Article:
Mass quarantine notices, however, were more common with other diseases. The Tulean Dispatch in August 1942 reported camp medical personnel ordered quarantine of individual blocks due to a chicken pox outbreak.5 For children showing symptoms of the cold, the first advice doctor prescribed was to keep them home, arguing that while their symptoms seemed harmless to adults, there was a risk of complications. The Tule Lake hospital later established guidelines for visitors to quarantine in November 1942, setting visit times ranging from a few days to weeks depending on the disease. Additional outbreaks of German measles occurred both at Tule Lake and at Manzanar. In May 1943, a mass quarantine order was established at Poston camp due to an outbreak of polio, restricting travel between Parker, Arizona, and Gila River camp.6 And at Topaz and Rohwer, cases of influenza, referred to then as “grippe” from the French word for flu, broke out on multiple occasions, causing the cancellation of school at Topaz in May 1943.7
Because of the confines of camp, the limitations of medical care, and their isolation from potential nearby facilities, deaths that were normally preventable occurred more regularly in camp. While each camp maintained a regular hospital and staff, the limited supply of tools forced doctors to resort to improvising vs. not conducting procedures. In one case, Dr. Hara recalled while at Tule Lake having to use a hand drill from the camp garage to perform a hip procedure.8
Today is certainly an exceptional time in our recent history, and we need to practice self-quarantine to protect each other from COVID-19. Most of all, caring for families during this time of isolation is important for our physical health and mental well-being.
At the same time, self-quarantining is not an option for too many people. In recent times, activist groups such as Tsuru for Solidarity and Densho have ramped up their protest of immigration detention centers not only because of the unjust nature, but also because the cramped conditions in the prisons and lack of proper medical facilities seem to parallel the conditions of the camps seventy-five years ago. And, the racist rhetoric used by the White House to label the disease as the “Chinese virus” only rekindles anti-Asian sentiment more broadly, and mimics the same story of anti-Japanese sentiment leading up to and after 1942. While 2020 is not the end, we do live in challenging times. And, someday soon, we will be ‘free as the air.’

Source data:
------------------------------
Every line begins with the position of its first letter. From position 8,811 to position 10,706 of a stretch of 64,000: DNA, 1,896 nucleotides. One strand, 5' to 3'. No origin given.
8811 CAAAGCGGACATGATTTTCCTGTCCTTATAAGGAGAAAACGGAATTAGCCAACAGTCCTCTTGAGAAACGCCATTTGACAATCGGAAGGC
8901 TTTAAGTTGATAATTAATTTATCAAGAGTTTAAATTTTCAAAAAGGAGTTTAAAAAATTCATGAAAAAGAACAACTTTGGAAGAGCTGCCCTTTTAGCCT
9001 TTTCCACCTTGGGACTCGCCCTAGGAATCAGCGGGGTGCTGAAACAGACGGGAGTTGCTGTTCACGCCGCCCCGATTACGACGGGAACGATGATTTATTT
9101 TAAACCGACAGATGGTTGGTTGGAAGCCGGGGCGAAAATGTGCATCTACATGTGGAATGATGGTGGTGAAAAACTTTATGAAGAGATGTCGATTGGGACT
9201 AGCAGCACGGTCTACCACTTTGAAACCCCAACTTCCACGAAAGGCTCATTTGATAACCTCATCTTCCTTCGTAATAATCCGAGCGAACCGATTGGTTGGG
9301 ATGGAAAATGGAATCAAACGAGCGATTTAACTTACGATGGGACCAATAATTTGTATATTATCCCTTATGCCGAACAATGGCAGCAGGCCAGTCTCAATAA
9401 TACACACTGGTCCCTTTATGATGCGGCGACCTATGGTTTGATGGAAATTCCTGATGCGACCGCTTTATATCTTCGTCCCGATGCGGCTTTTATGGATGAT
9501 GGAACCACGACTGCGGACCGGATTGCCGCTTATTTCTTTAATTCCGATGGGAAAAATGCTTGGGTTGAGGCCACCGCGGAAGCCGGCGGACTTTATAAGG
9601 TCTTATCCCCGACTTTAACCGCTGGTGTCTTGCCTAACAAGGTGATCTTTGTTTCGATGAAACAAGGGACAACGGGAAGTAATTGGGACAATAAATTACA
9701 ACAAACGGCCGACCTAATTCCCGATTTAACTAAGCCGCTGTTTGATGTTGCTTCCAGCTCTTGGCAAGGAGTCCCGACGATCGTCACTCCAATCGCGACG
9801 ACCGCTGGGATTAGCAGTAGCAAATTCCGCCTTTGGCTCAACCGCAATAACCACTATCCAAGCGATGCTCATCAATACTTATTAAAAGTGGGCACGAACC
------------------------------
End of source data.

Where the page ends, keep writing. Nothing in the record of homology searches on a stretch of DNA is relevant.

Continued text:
(1) Letter from Pearl Nugent to Miyeko Taketa, February 12, 1944. Author’s collection.
(2) Naomi Hirahara and Gwenn Johnson, Silent Scars of Healing Hands: oral histories of Japanese American doctors in WWII detention camps (Fullerton: Center for Oral and Public History, California State University, 2004), 72. /
(3) “Research Finds Arizona Valley Fever Carrier.” Gila River News-Courier, March 2, 1944. /
(4) Hirahara and Johnson, 81.
(5) “Chicken Pox Quarantine.” Tulean Dispatch, August 19, 1942.
(6) “Poston Quarantine Still Effective.” Poston Chronicle, May 1, 1943.
(7) “Center Hit by Grippe Epidemic.” Topaz Times, May 6, 1943.
(8) Hirahara and Johnson, 82.
* This article was originally published on NikkeiWest on April 10, 2020.
Jonathan van Harmelen is currently a PhD student in history at UC Santa Cruz specializing in the history of Japanese-American incarceration. He holds a BA in history and French from Pomona College, and has completed an MA from Georgetown University. From 2015 – 2018, he previously worked for the National Museum of American History as an intern and researcher. He can be reached at email@example.com.
[Editor’s Note] This article was originally published in Discover Nikkei at <www.discovernikkei.org>, which is managed by the Japanese American National Museum in Los Angeles.